Source reduction, diverting for reuse and composting are the best combined practices for food scraps management. This article highlights food donation potential in the City of San Diego.
BioCycle March 2013, Vol. 54, No. 3, p. 33
San Diego is the seventh largest city in the U.S. It is also part of San Diego County, ranked by Feeding America’s Map the Meal Gap 2012 as the seventh county in the U.S. with the highest number of food insecure individuals in 2010. According to Feeding America, 14.8 percent of the region is in the food insecure individuals category.
As the City of San Diego (City) expands its commercial food scraps composting program from the current 60 participants, this alarming data is always in mind, and used to educate about the importance of source reduction and food reuse before composting. Unfortunately, some participants still fear the food reuse option. Although some do reuse their edible food excess, in a recent analysis of our program we calculated that if at least 15 percent of current participants’ food waste was edible and diverted for reuse instead of composting, approximately 666 tons/year of food would be available for food insecure residents and/or other reuse options such as animal feed.
Albertsons Grocery Case Study
This ideal food scraps diversion loop is now being achieved in the City of San Diego through Albertsons Grocery Stores and Feeding America Food Bank’s programs. Albertsons first repurposes the excess food, such as turning unsold daily bread into garlic bread or croutons, or unsold rotisserie chicken into chicken salad. Food that can’t be repurposed in the stores is donated to the San Diego Feeding America Food Bank (FAFB) through its Fresh Rescue Program. The stores only compost the remaining inedible food scraps. The San Diego FAFB donates the food to people in need, composting a very small portion of what it receives.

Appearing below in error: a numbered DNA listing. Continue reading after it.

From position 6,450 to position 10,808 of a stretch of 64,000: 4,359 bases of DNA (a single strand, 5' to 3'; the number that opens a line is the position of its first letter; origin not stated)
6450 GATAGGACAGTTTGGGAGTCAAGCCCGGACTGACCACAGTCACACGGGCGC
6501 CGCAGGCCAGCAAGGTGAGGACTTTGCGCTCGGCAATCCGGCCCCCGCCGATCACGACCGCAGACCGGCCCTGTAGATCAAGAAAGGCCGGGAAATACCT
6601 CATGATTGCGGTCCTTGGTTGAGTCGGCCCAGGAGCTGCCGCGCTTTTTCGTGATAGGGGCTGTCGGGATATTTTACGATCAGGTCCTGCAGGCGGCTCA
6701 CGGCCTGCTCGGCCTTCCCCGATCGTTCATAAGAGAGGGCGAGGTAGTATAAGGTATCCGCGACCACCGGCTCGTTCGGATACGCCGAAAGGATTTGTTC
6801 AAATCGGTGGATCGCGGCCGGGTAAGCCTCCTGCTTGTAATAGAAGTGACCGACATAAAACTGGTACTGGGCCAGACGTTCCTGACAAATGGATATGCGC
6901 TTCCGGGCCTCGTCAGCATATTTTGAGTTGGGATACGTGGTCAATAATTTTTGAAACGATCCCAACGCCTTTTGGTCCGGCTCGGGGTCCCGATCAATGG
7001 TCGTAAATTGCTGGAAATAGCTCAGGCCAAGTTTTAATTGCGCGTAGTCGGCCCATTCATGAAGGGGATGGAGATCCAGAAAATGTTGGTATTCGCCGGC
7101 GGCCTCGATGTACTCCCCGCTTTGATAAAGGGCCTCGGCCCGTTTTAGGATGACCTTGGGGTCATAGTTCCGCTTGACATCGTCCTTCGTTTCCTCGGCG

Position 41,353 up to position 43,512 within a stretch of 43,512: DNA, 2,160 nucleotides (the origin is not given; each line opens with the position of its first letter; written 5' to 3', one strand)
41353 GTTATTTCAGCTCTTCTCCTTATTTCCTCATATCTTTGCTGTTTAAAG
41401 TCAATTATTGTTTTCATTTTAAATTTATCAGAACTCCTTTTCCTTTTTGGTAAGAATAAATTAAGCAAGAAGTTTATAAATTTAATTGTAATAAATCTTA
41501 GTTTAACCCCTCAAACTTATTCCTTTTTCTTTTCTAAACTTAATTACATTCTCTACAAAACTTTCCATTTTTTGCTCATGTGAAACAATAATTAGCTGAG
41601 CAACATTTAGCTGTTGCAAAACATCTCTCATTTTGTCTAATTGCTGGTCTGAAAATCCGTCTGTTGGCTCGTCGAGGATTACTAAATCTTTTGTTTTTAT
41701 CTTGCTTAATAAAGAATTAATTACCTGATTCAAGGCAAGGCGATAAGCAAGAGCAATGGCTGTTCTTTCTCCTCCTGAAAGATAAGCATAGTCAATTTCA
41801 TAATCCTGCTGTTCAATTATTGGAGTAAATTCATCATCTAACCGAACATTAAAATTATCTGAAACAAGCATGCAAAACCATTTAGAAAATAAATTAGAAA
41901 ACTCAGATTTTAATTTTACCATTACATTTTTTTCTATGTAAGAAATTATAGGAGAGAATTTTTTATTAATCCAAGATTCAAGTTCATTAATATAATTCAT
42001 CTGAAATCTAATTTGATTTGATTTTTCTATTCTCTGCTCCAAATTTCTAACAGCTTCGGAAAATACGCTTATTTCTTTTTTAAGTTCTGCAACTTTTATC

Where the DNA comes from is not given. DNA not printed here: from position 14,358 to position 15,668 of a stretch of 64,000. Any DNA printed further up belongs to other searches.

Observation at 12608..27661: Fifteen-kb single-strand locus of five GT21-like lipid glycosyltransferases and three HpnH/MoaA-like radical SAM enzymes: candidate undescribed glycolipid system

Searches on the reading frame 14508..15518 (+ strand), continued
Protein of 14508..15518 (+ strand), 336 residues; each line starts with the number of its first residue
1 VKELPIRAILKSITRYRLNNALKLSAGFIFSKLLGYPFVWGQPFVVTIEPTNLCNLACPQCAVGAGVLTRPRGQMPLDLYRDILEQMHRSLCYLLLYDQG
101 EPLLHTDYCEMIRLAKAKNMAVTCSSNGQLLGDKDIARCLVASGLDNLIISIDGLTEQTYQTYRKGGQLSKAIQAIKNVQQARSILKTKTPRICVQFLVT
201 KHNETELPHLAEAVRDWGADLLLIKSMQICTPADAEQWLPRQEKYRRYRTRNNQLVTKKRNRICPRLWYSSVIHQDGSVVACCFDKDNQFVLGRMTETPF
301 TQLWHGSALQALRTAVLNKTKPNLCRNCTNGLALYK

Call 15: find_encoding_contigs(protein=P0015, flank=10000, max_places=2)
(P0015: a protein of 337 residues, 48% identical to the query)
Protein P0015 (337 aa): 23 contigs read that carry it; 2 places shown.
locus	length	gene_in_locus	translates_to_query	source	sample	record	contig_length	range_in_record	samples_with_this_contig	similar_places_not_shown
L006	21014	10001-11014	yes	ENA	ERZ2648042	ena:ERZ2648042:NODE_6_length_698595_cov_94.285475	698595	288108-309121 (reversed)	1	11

It is understandable that many food scraps generators are hesitant to participate in a food donation program. They need to be informed about the Bill Emerson Good Samaritan Act passed by Congress in 1996 protecting donors of nonperishable and prepared foods, such as manufacturers, growers, restaurants, corporate cafeterias and caterers, from being prosecuted for liability. This Act is the last piece that allows food generators to participate in the perfect food scraps diversion loop.
Ana Carvalho is an Environmental Specialist with the City of San Diego (CA) Environmental Services Department.
Correction: July 1, 2015
County of San Diego estimate for number of meals afforded by a donation rate of 15 percent corrected to 2.5 meals/individuals/year